The Tampa Bay Rays signed Yoshitomo Tsutsugo on Friday, but how does he fit into their lineup?
In theory, Yoshitomo Tsutsugo is the type of slugger that every team would love to have in the lineup. There is no question about his power potential, and his tape measure home runs in Japan were the stuff of legend. When the Tampa Bay Rays inked the slugger on Friday, signing Tsutsugo for a two year deal worth $12 million, it seemed to be a steal.
The issue is – does he fit with the Rays? Tsutsugo certainly has some traits that the organization wants from an offensive standpoint in that he can get on base and can hit home runs. And, he can theoretically play multiple positions on defense, as he has experience at first, third, and both corner outfield positions.
Yet, even with those traits, there are still question marks. Tsutsugo had displayed a solid batting eye and contact skills in Japan, but he does have holes in his swing that could render him a Three True Outcome hitter. Right now, the comparison bandied about is that Tsutsugo could be Kyle Schwarber, but that impression is unfair to the player Schwarber has become.
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While Tsutsugo has experience at four different positions defensively, he is not exactly considered to be brilliant with the leather. At best, he is expected to be a first baseman, provided his footwork around the bag improves. Otherwise, he will be relegated to a designated hitter role, which may be for the best. However, the Rays typically do not like to have one player locked into that spot in the lineup.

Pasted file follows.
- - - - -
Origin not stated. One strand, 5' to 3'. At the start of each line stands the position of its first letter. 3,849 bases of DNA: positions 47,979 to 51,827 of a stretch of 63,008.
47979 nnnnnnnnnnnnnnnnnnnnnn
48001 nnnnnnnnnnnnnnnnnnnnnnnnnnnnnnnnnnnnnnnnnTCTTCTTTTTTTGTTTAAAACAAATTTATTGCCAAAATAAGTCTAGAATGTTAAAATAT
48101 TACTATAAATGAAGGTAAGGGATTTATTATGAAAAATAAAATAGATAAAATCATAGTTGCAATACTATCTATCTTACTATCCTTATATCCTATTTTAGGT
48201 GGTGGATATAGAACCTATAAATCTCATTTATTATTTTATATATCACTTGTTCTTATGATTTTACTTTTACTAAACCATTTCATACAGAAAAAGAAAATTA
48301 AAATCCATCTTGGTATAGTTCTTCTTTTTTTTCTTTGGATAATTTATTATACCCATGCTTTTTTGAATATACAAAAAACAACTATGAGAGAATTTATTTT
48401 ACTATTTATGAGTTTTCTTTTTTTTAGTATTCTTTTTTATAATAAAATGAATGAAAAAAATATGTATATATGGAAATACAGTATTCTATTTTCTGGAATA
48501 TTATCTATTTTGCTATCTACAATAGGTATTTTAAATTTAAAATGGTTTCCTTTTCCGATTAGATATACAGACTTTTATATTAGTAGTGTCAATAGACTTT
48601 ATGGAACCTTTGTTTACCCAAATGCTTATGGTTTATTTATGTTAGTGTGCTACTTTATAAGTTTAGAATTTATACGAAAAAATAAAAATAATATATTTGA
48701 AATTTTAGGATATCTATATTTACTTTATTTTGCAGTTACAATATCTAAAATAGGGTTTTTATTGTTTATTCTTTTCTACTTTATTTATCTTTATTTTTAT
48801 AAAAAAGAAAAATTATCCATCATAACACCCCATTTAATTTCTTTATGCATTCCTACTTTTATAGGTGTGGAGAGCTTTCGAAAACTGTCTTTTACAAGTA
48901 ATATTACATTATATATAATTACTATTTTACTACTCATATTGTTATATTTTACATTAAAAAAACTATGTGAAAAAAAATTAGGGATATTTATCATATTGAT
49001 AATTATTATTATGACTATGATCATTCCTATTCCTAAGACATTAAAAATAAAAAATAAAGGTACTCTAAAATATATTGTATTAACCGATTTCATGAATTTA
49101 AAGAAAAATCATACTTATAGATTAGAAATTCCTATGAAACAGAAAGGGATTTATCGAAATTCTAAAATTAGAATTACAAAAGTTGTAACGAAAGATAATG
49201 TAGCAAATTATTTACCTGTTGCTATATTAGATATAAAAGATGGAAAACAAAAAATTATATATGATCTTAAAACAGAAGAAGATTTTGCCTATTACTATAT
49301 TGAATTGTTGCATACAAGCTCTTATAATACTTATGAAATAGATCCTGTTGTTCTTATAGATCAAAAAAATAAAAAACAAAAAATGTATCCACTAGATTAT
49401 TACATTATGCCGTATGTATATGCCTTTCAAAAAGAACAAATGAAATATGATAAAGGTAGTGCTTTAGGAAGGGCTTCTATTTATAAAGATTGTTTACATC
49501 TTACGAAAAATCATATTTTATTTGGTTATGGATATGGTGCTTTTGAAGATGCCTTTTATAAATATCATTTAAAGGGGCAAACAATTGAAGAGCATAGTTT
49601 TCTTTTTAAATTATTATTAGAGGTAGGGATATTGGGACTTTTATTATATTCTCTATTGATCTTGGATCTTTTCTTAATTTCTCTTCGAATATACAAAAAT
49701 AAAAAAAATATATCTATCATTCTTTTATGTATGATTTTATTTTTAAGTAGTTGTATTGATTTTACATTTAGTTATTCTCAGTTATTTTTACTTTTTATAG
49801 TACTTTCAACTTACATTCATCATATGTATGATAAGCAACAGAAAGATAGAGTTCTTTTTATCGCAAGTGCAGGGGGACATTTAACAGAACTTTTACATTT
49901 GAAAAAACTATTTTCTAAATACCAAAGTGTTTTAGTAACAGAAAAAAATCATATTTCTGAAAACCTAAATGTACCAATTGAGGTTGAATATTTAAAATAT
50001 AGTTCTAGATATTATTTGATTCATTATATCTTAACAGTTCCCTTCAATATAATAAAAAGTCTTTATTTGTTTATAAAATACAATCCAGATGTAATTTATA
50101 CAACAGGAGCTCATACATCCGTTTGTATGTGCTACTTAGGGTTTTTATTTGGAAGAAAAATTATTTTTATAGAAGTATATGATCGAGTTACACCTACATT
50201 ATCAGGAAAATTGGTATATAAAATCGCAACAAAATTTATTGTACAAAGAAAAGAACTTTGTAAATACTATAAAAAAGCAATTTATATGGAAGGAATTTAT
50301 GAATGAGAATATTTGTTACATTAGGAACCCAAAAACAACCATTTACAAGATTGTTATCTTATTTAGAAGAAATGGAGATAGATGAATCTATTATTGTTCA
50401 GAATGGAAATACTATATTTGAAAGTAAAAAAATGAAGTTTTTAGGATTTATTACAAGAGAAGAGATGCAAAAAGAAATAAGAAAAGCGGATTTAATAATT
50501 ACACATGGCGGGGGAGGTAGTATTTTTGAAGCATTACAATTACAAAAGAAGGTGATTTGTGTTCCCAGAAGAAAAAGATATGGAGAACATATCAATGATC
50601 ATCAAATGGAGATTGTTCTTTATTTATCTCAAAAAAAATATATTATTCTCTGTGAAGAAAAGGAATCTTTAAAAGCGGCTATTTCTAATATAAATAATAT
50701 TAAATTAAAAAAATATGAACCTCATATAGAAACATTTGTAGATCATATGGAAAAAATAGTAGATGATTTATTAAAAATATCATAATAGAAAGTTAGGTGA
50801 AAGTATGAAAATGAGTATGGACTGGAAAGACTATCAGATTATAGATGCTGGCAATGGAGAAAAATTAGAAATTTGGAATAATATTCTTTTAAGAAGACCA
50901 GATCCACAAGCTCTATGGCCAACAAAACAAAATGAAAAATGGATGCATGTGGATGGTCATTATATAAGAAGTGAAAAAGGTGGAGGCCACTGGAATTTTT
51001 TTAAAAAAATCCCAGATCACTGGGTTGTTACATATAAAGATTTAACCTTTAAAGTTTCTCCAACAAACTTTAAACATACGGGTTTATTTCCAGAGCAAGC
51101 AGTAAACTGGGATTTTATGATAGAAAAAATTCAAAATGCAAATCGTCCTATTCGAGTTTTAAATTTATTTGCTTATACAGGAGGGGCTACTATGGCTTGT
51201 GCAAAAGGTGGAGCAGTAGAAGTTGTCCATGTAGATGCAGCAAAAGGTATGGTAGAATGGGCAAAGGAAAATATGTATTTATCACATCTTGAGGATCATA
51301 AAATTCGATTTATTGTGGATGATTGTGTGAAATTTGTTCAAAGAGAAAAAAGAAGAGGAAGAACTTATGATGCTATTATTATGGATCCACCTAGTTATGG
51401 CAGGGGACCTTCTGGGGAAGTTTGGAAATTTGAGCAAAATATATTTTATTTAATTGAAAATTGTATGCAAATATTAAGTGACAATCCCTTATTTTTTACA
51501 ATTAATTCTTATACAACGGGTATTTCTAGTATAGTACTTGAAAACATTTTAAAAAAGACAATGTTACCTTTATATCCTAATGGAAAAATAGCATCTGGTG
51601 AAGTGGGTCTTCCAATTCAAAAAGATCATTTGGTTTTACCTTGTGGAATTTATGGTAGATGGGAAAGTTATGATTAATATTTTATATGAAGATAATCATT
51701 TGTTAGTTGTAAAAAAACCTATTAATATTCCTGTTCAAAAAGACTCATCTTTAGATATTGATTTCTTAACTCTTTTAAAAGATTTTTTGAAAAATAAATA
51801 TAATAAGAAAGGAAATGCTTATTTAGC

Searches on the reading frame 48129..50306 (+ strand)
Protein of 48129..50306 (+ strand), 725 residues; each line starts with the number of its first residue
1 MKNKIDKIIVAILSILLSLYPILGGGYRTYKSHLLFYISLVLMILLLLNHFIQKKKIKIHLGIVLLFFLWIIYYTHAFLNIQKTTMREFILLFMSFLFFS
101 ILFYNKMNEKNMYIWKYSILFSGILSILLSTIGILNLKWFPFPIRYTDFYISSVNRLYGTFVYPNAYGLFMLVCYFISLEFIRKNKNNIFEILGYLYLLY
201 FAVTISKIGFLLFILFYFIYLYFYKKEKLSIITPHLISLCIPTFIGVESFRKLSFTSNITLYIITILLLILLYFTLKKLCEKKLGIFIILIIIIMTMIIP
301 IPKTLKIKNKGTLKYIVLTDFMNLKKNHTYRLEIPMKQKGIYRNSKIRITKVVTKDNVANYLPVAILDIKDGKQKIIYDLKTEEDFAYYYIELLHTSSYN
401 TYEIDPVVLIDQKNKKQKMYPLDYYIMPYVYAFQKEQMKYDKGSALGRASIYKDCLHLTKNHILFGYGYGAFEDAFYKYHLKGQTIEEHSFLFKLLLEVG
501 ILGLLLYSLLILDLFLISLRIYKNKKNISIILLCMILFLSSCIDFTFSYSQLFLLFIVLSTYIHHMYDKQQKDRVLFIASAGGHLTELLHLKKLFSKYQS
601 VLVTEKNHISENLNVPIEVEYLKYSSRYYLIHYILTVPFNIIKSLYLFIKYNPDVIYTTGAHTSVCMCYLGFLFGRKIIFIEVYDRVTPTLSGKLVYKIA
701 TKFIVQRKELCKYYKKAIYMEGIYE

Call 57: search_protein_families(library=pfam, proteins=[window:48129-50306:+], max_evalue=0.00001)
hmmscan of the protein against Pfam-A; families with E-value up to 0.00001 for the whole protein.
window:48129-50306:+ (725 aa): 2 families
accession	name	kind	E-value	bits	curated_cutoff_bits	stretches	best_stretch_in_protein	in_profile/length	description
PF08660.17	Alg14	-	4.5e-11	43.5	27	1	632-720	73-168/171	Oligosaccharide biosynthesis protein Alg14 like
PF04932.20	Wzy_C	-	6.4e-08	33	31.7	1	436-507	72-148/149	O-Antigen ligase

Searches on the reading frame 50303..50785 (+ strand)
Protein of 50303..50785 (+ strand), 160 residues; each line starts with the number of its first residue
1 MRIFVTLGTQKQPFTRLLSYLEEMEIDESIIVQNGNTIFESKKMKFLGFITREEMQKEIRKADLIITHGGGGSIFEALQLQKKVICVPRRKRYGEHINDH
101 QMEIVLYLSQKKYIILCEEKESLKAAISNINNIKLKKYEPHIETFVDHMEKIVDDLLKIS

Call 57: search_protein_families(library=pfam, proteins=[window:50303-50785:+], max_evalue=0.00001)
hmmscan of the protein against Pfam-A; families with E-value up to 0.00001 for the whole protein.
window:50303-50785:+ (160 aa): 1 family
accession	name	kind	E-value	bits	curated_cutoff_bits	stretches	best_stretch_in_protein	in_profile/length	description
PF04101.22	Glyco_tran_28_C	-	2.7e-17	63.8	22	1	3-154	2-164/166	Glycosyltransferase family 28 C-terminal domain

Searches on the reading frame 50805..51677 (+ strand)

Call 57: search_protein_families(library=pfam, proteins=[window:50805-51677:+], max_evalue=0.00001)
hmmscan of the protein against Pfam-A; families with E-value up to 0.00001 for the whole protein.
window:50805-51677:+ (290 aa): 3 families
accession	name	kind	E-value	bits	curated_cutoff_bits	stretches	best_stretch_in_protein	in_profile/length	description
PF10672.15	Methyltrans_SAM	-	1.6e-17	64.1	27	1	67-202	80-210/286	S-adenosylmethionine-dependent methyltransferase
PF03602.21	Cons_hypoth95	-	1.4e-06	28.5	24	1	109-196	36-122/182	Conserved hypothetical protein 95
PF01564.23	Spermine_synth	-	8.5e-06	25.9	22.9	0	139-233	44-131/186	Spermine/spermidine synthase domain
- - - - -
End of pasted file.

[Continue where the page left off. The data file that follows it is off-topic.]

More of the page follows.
Then there is the lineup question. Tsutsugo gives Tampa Bay yet another lefty bat, joining Kevin Kiermaier, Austin Meadows, Brandon Lowe, Nate Lowe, Ji-Man Choi, and Joey Wendle on the roster. Tampa Bay would have quite the heavily left handed lineup.
Given the Rays history, this signing would seemingly indicate that other moves are coming. A trade or two could give the lineup more balance, and could add some depth if Tsutsugo is not what the franchise hopes he can be. However, they are still, at least for their financial model, placing a not insignificant bet that he can be another middle of the order power source as they look to remain in postseason contention.
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Yoshitomo Tsutsugo does have aspects to his game that fit the Tampa Bay Rays model. However, the question of whether or not he is a good fit for the lineup will remain unanswered until the 2020 season begins.